So far in the series, we’ve covered some basic principles and footwork. In this post, we’re going to talk about the “meat” of the style – the bladework. Destreza bladework is based on the same fundamentals as any rapier style: thrusts are preferable to cuts, the shortest distance is a straight line, and one should use the least movement necessary to accomplish a goal. However, the central philosophy of Destreza – stay safe until you can attack with certainty – dictates certain tactics that other arts do not use, or at least do not prioritize.
Lines of Attack
The target area is divided into four lines: high/low, and inside/outside. The point of division is at the hilt of the sword: “high” is above the sword, “low” is below it, “inside” is to the left for a right-handed swordsman, and “outside” is to the right similarly. If I, a right-handed swordsman, hold my sword out to my right side, there is no target available in my outside line – the outside line is “closed”. Conversely, the inside line is “open” – a straight attack in this line can hit me.
We’re going to look at defenses first, because that’s how Destreza thinks. In general, any time a diestro is attacked, he would like to have two (or more) separate defenses, either of which would defeat the attack. This is part of Destreza’s one-step-ahead approach to combat. One of these defenses is normally to move off the line of the attack, as described in the footwork section of this series, and the other is a blade movement to prevent the attacking blade from making contact. There are two ways to do this: one can simply close the line of attack, or one can physically move the attacking blade away from the target area. The latter is known as “opposing” the blade; the technique is one with “opposition”.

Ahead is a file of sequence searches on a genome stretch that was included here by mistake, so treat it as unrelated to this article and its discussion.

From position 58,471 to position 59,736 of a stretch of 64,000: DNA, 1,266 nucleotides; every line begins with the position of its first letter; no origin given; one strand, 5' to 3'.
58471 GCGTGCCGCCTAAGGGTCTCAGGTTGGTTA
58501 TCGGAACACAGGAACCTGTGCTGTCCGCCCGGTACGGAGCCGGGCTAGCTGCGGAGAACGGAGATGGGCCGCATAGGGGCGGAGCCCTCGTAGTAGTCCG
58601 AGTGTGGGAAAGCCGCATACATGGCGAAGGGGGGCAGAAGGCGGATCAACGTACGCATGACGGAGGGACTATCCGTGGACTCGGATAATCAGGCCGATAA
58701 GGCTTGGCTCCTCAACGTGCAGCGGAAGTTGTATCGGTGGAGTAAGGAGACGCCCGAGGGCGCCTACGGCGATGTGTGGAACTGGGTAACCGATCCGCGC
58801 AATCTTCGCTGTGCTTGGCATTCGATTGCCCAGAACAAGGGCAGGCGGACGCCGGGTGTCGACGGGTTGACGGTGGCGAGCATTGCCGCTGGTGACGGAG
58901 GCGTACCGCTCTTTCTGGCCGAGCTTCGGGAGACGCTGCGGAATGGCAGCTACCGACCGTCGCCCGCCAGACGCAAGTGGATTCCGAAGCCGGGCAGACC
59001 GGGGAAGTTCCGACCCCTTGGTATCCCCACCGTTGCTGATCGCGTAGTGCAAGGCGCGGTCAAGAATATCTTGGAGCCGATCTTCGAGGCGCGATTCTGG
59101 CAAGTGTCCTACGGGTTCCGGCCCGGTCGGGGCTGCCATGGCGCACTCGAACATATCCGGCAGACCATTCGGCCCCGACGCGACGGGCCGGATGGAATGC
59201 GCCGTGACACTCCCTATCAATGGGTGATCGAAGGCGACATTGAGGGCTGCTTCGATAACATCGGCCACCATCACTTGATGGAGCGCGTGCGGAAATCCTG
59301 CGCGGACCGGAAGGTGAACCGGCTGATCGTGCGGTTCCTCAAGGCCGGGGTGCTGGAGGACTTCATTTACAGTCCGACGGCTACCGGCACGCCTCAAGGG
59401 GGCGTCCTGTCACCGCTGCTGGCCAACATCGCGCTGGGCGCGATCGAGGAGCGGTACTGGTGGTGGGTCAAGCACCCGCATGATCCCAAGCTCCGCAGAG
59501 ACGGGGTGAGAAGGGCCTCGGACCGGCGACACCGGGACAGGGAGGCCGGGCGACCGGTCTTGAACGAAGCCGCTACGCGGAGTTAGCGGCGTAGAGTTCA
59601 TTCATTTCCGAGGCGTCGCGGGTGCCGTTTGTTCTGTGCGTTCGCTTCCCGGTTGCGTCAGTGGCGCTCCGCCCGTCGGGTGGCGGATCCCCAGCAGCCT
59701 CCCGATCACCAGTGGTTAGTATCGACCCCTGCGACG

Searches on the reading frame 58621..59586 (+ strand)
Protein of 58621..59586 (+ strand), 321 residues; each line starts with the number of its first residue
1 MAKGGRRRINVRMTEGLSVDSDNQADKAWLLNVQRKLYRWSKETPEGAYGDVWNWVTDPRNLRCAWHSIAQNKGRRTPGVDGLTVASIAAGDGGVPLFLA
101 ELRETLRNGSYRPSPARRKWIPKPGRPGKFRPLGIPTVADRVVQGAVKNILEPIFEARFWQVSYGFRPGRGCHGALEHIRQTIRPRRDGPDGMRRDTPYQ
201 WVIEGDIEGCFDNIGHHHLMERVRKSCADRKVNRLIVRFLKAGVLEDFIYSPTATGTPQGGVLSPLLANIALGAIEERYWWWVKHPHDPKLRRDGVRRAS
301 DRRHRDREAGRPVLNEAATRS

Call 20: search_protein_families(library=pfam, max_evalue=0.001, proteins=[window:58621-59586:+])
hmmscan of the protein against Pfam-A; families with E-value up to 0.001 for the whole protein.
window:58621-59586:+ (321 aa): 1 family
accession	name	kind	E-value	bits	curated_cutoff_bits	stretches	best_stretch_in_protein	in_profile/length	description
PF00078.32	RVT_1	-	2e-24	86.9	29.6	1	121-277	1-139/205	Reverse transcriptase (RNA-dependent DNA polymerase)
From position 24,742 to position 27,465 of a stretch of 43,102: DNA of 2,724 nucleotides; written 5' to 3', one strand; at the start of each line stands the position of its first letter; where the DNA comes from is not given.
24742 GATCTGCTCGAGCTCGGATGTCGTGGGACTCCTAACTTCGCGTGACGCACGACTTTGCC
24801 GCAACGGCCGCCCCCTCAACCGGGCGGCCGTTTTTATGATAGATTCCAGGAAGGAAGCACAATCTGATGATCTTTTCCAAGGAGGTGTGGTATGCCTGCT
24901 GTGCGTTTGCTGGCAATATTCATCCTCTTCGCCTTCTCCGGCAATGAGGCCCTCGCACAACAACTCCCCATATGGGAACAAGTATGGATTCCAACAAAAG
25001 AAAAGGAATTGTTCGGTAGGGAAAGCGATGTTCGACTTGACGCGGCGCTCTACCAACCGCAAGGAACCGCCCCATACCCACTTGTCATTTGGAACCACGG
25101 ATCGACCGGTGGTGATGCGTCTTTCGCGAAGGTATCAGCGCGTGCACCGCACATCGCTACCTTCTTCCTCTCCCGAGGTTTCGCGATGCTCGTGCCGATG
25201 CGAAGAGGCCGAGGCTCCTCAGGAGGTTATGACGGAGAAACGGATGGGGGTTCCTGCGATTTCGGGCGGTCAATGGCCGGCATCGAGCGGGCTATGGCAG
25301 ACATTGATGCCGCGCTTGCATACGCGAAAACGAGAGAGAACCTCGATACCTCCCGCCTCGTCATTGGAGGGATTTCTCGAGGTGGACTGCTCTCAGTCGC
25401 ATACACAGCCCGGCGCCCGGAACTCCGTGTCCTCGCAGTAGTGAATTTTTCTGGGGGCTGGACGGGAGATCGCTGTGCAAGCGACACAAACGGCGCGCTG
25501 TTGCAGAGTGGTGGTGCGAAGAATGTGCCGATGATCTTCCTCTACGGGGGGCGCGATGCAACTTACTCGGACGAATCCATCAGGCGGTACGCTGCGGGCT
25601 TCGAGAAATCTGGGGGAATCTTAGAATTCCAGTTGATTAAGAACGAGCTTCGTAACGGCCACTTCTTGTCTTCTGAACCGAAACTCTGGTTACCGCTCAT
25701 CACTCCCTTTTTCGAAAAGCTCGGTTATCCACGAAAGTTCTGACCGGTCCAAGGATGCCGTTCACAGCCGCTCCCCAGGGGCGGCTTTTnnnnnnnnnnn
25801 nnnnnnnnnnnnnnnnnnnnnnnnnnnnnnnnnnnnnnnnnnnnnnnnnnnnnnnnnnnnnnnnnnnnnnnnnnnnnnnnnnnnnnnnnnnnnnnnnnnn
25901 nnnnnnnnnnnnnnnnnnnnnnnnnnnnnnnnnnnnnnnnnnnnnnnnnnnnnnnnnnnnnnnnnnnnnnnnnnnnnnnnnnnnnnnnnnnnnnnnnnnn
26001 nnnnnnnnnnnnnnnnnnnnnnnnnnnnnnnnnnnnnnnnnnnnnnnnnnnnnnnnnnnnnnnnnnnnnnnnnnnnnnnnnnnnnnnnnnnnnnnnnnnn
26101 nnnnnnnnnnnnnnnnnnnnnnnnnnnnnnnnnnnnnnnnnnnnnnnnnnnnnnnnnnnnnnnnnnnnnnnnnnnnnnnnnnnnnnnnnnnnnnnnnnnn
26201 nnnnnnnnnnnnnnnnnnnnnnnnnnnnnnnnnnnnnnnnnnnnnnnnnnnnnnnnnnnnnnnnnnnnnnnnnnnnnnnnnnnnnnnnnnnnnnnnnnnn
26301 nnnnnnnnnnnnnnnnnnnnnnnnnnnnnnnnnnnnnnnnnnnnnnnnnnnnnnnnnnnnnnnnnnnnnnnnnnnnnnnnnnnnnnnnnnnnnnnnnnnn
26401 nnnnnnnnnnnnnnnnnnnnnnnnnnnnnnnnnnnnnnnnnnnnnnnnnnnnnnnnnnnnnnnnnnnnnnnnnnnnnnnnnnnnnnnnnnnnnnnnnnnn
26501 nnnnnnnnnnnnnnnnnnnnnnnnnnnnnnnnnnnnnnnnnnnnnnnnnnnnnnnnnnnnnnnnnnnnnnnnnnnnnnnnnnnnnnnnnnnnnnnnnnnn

We have previously looked at the example of taking a left transverse step off the line of the attack and turning the body so as to align the blade on the diameter. This is useful for an attack in the low line (below the blade), either inside or outside. Since in a “hanging guard” (hilt before the right shoulder, point before the left hip, blade angled outward towards the opponent) both low lines are outside the point of the blade, performing this technique will force the attack into the low-outside line and simultaneously close that line. Note that there is no opposition here – we are not applying any pressure to the attacking blade. Instead, we are removing ourselves from the line of the attack, and closing the line to prevent the attacking blade from following. This has the advantage that it provides the attacker with minimal tactile input, which will delay their response as long as possible. Here’s the final position: